Chemical Consumerism

Rachel Carson wrote a book in the 1960’s called ‘Silent Spring’, describing how the use of pesticides in our food production was not only destroying wild bird populations but was also a root cause for a whole host of human malaise, including cancer. Today we are told that our diet should contain at least five sorts of fresh fruits and vegetables without any reference to the quality of this food or its authenticity. But really this is not enough to promote health and research shows why.

Consuming poisons in our food is commonplace. Our present food choices contain discreet poisons, toxins and many health-damaging options. These are often the very foods that ‘look the nicest’. Much of our food is subject to mass-production techniques that fill it with dangerous chemicals.

  • farming techniques where animals are treated like units on a production line and routinely prescribed antibiotics such as Tylosin, Enroflaxin and Nicarbazin
  • proven toxins and carcinogens such as Acrylamide, Iprodione, Aldicarb, organophosphates and organochlorines reaching even into the most common foodstuffs like coffee, chips and crisps, cakes and biscuits, farmed carrots and potatoes
  • biological enhancement of crops, regular fungicide spraying, growth hormones in milk and meat, mercury in our mouths, colorants and carcinogens in food are commonplace – recent study in the US found 66 different carcinogens just in childrens’ food, the ‘average’ new born baby in the West has two hundred industrial chemicals in its umbilical cord the day it is born
  • brain-stopping hydrogenated oils, coronary-inducing fats, nutritionally valueless but ‘pretty’ meals encased in toxic plastic

But consuming chemicals unwittingly, very often ones the body cannot process, is just one aspect of how the multinational chemical companies, or ‘big pharma’, steal our health to promote their own toxic ‘cures’, engendering a whole range of modern diseases based on low immunity thresholds.

Added to this wholescale attack on our immunity through industrial chemicals, there has been a decline of between 25% to 75% in the levels of key mineral nutrients in farmed vegetables over the last 60 years. Much research shows that a lack of key minerals in food leads to human diseases.

Modern industrial farming practices destroy the symbiotic mycorrhizal fungi found surrounding the roots of organic and wild plants. This soil dweller helps to increase the nutrient absorbing area of the organic plant’s root system by secreting enzymes that break down organic matter and help the plant absorb more nutrients. Mycorrhizal fungi are wiped out by soluble phosphates in particular, a prime ingredient of many chemical fertilisers and this prevents the absorption of minor nutrients and minerals into the plant and hence into our diet.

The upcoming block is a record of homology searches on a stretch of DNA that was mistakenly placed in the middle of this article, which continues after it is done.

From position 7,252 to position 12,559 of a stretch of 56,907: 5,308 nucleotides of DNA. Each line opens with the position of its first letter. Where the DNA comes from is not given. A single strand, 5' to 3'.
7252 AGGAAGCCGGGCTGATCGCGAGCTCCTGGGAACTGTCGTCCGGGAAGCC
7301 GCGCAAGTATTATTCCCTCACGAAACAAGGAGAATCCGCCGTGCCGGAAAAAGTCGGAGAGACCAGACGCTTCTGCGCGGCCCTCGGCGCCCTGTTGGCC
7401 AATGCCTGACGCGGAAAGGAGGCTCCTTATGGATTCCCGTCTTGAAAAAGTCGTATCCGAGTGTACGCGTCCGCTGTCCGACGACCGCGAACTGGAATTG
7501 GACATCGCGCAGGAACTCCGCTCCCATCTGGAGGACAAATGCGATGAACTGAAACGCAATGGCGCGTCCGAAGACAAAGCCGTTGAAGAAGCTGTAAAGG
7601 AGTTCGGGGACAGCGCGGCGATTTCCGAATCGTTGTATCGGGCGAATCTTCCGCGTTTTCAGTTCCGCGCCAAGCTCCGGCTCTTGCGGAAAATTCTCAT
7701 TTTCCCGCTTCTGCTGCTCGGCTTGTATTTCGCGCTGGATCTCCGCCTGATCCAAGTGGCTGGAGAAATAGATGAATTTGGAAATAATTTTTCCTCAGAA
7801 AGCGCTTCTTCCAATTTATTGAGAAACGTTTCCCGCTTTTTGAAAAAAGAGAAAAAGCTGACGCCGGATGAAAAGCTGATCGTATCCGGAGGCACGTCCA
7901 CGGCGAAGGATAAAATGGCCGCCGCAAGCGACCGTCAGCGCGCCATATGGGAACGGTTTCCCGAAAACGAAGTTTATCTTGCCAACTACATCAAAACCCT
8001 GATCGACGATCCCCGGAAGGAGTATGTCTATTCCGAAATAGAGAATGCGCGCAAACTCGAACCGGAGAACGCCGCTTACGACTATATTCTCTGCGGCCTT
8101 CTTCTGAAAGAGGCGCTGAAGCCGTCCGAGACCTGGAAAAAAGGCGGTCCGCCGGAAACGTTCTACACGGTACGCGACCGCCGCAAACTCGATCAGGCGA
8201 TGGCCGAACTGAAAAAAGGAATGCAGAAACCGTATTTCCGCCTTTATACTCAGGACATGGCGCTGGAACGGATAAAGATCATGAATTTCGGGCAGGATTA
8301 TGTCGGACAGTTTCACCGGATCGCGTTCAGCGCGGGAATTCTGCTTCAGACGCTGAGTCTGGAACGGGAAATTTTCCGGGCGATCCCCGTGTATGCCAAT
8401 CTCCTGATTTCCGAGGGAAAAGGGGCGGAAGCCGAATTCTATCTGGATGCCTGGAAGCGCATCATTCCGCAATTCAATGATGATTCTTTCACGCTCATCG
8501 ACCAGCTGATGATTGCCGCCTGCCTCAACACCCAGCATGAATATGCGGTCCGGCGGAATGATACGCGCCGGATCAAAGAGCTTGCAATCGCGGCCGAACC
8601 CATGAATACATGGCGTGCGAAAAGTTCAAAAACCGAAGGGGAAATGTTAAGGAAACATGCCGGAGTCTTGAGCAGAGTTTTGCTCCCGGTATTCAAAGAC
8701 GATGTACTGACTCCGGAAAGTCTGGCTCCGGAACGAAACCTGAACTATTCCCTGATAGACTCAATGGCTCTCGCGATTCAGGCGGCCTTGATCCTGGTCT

As if this two-pronged attack of discreet poisons and mineral depletion isn’t enough in today’s toxic world, recent research shows that there is another aspect to farmed food that may be at the root of the widespread increase in cancer in the Western World. Many ‘natural’ foods contain chemicals that protect us from attack.

In cancer, a cell, or group of cells, loses touch with where it is in the scheme of things, its ‘synergy’, and starts replicating for itself. The word synergy comes from the Greek ‘sunergos’, meaning ‘working together’. Synergy is the interaction of two or more agents, that produces a combined effect greater than the sum of their separate effects, in this case – us. All the cells in a healthy body, work together to give us life. They exist as unique individual cells in their own right but also have a higher function, contributing to the life form of which they are part. Every one of the two thousand billion cells in our bodies has as many working parts as a passenger airliner so it is quite usual for some of these cells to suffer damage. A healthy body is equipped to deal with them.